Though TEM has its own advantages and properties, it is not without limitations. Some of these limitations include the complexity of sample preparation, as samples must be extremely thin for electrons to pass through, and the requirement of a high vacuum, limiting the selection of samples. However, TEM has proven to be an important instrument in various fields of science and industries, serving as a reliable analytical tool that provides accurate data on specimens.

Similarities Between SEM and TEM

  1. These techniques offer high-resolution images.
  2. Both SEM and TEM use similar sample preparation techniques.

Difference Between SEM and TEM


  • SEM (Scanning Electron Microscopy) is a microscopy technique that uses a focused beam of electrons to scan the surface of a sample. On the other hand, TEM (Transmission Electron Microscopy) is a microscopy technique that transmits a beam of electrons through an ultrathin sample.


  • SEM scans the surface of a specimen with a focused beam of electrons to generate images, while TEM transmits electrons through a thin specimen to create an image.

Sample Preparation

  • SEM typically requires coating the sample with a conductive material to prevent charging, while TEM involves thinning the sample to electron transparency using techniques like ultramicrotomy.


  • TEM generally offers higher resolution compared to SEM.

Depth of Field

  • SEM has a larger depth of field, allowing for more of the sample to be in focus at once, whereas TEM has a much smaller depth of field due to its transmission nature.


  • SEM is more suited for studying surface morphology and topography of samples, while TEM is used for examining internal structures and ultrafine details of specimens.


SEM and TEM are two types of electron microscopes that obtain the details of smaller samples of objects. The main difference between SEM and TEM is that SEM creates an image by detecting reflected or knocked-off electrons, while TEM uses transmitted electrons (electrons that are passing through the sample) to create an image. While SEM is good at surface morphology analysis, TEM provides insight into internal structures and atomic-scale details.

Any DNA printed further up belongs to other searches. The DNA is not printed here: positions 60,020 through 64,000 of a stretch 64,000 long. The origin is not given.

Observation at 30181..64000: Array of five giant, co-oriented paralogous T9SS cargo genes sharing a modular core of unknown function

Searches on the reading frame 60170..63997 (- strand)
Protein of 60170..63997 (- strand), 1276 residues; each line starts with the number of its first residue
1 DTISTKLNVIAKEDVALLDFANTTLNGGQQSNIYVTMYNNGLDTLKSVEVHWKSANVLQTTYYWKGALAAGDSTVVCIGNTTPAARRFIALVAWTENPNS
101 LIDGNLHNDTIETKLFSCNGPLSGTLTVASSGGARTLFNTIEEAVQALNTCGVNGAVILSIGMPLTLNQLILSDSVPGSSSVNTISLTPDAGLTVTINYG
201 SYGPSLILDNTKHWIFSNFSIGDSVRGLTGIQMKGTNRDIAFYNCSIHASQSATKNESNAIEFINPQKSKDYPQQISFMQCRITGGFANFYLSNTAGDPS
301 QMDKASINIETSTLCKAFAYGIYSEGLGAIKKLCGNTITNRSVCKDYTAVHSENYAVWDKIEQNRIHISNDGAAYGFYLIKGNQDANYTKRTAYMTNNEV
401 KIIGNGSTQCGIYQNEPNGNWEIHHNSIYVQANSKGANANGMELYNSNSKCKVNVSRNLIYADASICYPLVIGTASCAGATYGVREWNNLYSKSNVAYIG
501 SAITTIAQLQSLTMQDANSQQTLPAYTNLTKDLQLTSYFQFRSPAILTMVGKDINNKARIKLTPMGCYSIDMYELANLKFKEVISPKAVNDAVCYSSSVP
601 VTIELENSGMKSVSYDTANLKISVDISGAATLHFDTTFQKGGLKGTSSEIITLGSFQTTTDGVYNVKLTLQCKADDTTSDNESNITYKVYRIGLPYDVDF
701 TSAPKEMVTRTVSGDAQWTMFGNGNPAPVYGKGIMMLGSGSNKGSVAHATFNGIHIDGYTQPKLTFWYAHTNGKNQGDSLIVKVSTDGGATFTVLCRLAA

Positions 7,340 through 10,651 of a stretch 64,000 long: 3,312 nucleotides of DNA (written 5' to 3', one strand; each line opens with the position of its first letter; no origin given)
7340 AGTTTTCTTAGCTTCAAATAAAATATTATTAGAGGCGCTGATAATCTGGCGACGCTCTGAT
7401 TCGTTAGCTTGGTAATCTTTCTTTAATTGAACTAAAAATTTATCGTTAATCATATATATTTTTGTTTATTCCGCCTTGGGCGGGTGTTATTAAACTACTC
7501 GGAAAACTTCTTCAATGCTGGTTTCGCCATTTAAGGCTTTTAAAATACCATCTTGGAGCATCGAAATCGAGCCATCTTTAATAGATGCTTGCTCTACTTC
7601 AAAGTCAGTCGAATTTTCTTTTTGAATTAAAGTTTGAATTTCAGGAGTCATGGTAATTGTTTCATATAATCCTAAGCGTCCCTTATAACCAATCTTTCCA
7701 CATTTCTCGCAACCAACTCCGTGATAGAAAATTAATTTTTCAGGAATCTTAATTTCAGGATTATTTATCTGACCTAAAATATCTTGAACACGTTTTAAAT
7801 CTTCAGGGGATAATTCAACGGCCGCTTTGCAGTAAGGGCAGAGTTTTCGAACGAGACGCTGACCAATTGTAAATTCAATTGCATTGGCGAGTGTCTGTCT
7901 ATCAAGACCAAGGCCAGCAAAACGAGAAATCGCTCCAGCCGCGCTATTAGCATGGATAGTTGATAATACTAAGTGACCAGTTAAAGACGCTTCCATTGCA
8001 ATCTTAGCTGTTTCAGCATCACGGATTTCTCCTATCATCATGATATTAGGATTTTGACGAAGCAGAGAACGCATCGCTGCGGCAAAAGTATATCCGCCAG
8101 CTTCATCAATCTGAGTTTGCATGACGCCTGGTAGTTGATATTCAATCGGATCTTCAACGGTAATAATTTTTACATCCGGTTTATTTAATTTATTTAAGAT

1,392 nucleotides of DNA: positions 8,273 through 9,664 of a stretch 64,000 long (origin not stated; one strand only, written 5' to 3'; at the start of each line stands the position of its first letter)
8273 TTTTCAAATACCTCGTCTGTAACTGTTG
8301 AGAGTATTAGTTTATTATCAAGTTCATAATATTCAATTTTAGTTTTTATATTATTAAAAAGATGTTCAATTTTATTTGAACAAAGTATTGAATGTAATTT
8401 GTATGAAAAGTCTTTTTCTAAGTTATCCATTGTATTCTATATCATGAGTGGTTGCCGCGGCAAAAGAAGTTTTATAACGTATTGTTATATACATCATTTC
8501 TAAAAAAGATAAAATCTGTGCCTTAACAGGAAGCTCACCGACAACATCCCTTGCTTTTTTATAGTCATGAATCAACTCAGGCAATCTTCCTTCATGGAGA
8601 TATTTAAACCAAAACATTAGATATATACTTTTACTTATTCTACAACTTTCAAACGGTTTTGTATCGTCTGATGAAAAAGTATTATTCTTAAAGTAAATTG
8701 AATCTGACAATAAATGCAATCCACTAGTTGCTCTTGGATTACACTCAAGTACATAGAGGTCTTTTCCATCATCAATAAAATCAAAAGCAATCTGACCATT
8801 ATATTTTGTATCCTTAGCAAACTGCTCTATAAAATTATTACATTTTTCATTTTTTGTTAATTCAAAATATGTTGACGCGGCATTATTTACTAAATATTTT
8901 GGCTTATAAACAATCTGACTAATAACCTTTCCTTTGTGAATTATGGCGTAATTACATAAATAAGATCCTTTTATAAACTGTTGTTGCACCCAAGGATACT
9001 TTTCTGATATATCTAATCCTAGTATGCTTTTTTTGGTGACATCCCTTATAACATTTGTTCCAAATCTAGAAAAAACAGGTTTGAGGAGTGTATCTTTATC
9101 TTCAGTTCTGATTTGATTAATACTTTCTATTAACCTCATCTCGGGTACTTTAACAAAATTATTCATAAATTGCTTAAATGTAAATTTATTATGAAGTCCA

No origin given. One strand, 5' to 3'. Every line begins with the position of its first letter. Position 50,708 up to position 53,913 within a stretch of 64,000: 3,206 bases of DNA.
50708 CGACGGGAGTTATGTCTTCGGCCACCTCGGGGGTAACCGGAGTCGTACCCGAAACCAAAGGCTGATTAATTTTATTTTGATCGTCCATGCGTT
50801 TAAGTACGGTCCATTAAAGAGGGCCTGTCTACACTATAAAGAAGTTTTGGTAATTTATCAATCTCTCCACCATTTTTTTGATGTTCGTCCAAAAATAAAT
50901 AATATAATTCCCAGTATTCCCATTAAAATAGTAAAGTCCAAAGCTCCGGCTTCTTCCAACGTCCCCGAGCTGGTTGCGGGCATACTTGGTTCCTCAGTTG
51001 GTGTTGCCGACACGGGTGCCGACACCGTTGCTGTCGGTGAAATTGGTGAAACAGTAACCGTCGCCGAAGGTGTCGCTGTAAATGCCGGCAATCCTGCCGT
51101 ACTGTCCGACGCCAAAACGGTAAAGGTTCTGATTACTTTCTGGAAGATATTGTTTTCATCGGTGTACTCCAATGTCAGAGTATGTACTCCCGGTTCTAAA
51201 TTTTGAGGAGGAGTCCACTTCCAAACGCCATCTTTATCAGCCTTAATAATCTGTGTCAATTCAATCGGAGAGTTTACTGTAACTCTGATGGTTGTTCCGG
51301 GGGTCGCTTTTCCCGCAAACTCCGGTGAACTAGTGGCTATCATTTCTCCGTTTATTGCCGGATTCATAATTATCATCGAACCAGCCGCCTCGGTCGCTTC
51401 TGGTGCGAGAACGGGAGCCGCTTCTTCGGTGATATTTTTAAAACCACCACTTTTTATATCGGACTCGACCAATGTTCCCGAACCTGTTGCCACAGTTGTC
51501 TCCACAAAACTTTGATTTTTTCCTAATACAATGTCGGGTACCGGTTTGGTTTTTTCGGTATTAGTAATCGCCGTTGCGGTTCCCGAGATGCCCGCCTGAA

1. Why is SEM preferred over TEM?

Most prefer SEM over TEM because they cost less to procure, take less time to generate an image, require less time for specimen preparation, and accept thicker samples which are much larger.

2. Does SEM produce 3D images?

Scanning electron microscopy (SEM) is normally used to image the surface of cells, tissues, and whole multicellular organisms. Hence, SEM images of surfaces appear to be three-dimensional (3D).

3. Which has higher resolution, SEM or TEM?

Transmission electron microscopy (TEM) typically offers much higher resolution than scanning electron microscopy (SEM), often by a factor of 10 or more. Various factors, such as electron wavelength, spherical aberration coefficient of the objective lens, and other instrument parameters, contribute to resolution.

4. Can TEM produce 3D images?

While TEM can provide high-resolution images of the internal structure of a sample, it does not produce 3D images.


1. “Scanning Electron Microscope.” Encyclopedia Britannica. 
2. “Transmission Electron Microscope.” Encyclopedia Britannica. 

Image Courtesy:

1. “SEM chamber1(CC BY-SA 2.5) via Commons Wikimedia
2. “Scheme TEM en” By Gringer (talk) – Commons: Scheme TEM en.png (CC BY-SA 3.0) via Commons Wikimedia

About the Author: Hasa

Hasanthi is a seasoned content writer and editor with over 8 years of experience. Armed with a BA degree in English and a knack for digital marketing, she explores her passions for literature, history, culture, and food through her engaging and informative writing.

Leave a Reply